Kathleen Wynne’s former cabinet colleague doesn’t mince words.
“Kathleen is all about Kathleen,” the former colleague says. “That’s always her focus.”
One of her former fundraisers and advisors is similarly candid with this writer. “I appreciate all the nice things you’ve been saying about me, but thought I should let you know I haven’t been involved with [Wynne] for months,” he says. And he’s very happy to have nothing more to do with her, the former advisor says.
A former Liberal candidate, Jim Curran, is willing to let his name be used. He is livid about Wynne’s ahistorical decision to concede defeat days before the vote, thereby consigning her candidates and caucus to political oblivion. Says Curran: “What Kathleen did to her candidates was pretty much the shittiest thing I’ve ever seen a leader do to her own, hardworking, selfless, dedicated candidates who have put their lives and families on hold for the party they believe in. It was absolutely selfish and totally disgusting.”
There are lots more stories like that, but suffice to say this: Kathleen Wynne lost.
She lost because her $70,000-a-month campaign Wizard ran the worst campaign in modern Canadian political history. She lost because her war room was a joke – “the surrender room,” as someone said. She lost because she had no message to offer Ontario’s voters. She lost because what messages she had – inter alia, “Sorry Not Sorry” – were juvenile and idiotic. She lost because she thought she won in 2014 – when, in fact, Tim Hudak snatched defeat from the clichéd jaws of victory.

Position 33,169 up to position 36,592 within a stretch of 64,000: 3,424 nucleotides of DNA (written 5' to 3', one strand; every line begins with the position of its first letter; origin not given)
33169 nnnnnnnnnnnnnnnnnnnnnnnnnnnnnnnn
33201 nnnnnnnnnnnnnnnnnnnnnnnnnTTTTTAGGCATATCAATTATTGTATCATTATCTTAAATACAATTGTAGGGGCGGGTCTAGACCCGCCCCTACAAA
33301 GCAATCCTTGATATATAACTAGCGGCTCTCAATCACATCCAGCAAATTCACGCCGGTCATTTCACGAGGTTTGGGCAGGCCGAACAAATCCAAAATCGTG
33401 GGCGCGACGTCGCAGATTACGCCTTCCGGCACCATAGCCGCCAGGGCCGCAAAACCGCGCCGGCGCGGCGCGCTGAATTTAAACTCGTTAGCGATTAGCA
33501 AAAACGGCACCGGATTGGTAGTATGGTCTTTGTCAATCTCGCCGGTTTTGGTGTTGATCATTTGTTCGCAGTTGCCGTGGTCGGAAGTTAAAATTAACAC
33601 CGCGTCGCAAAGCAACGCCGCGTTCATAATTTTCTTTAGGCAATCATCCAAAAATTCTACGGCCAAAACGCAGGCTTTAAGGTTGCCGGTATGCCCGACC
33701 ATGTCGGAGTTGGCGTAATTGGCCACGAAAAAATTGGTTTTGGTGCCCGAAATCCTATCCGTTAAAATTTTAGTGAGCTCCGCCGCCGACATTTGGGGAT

She lost because she gave up the political centre. She lost because she and her mercenary inner circle saw the Ontario Liberal Party as a vehicle for their personal ambitions – and now they have left it with massive debt, adrift, a shell.
But, mainly, Kathleen Wynne lost because of Kathleen Wynne. She lost because something – Hubris? Self-delusion? Ego? – persuaded her to stick around longer than she should. Something persuaded her that it was all about her.
Because, as her former senior cabinet colleague notes, to Kathleen, it is always all about Kathleen.
Now, there can be little debate that Kathleen Wynne was smart, she was driven. No debate. One does not become a Premier, generally, by being an idiot. But, her intelligence notwithstanding, Wynne refused to see the writing on the wall.
It was there for all to see. For two years leading up to the 2018 Ontario general election, Kathleen was the most unpopular Premier in Canada. Angus Reid and other pollsters dryly reported on it at regular intervals: Wynne was deeply despised by Ontarians. They wanted change. They wanted her gone.
She didn’t seem to care. Solipsism, or something, told her that she could communicate her way out of her dilemma. She was, of course, the Premier who hustled to every Loblaws in Ontario to promote limited beer sales like it was the announcement of the Nobel Peace Prize. She could communicate anything, she told herself.
The polls told a different story. A while ago, this writer and others commissioned a poll by a reputable national agency. It showed that the Ontario Liberal brand was popular. It showed that mostly McGuinty-era policies were popular. It showed that, with former cabinet minister Sandra Pupatello at the helm, the party could win another majority.
But, under Wynne, the poll showed that the Ontario Liberal Party was heading straight for the rocks.
Last Thursday night, the Ontario Liberal Party – formerly one of the most successful political parties in the Western world – hit the rocks. It was reduced to barely a half-dozen seats and no party status.
To the end, Kathleen Wynne made it all about her. “I have not lost the passion for continuing this work,” she said.
But Ontario long ago lost any passion it had for her.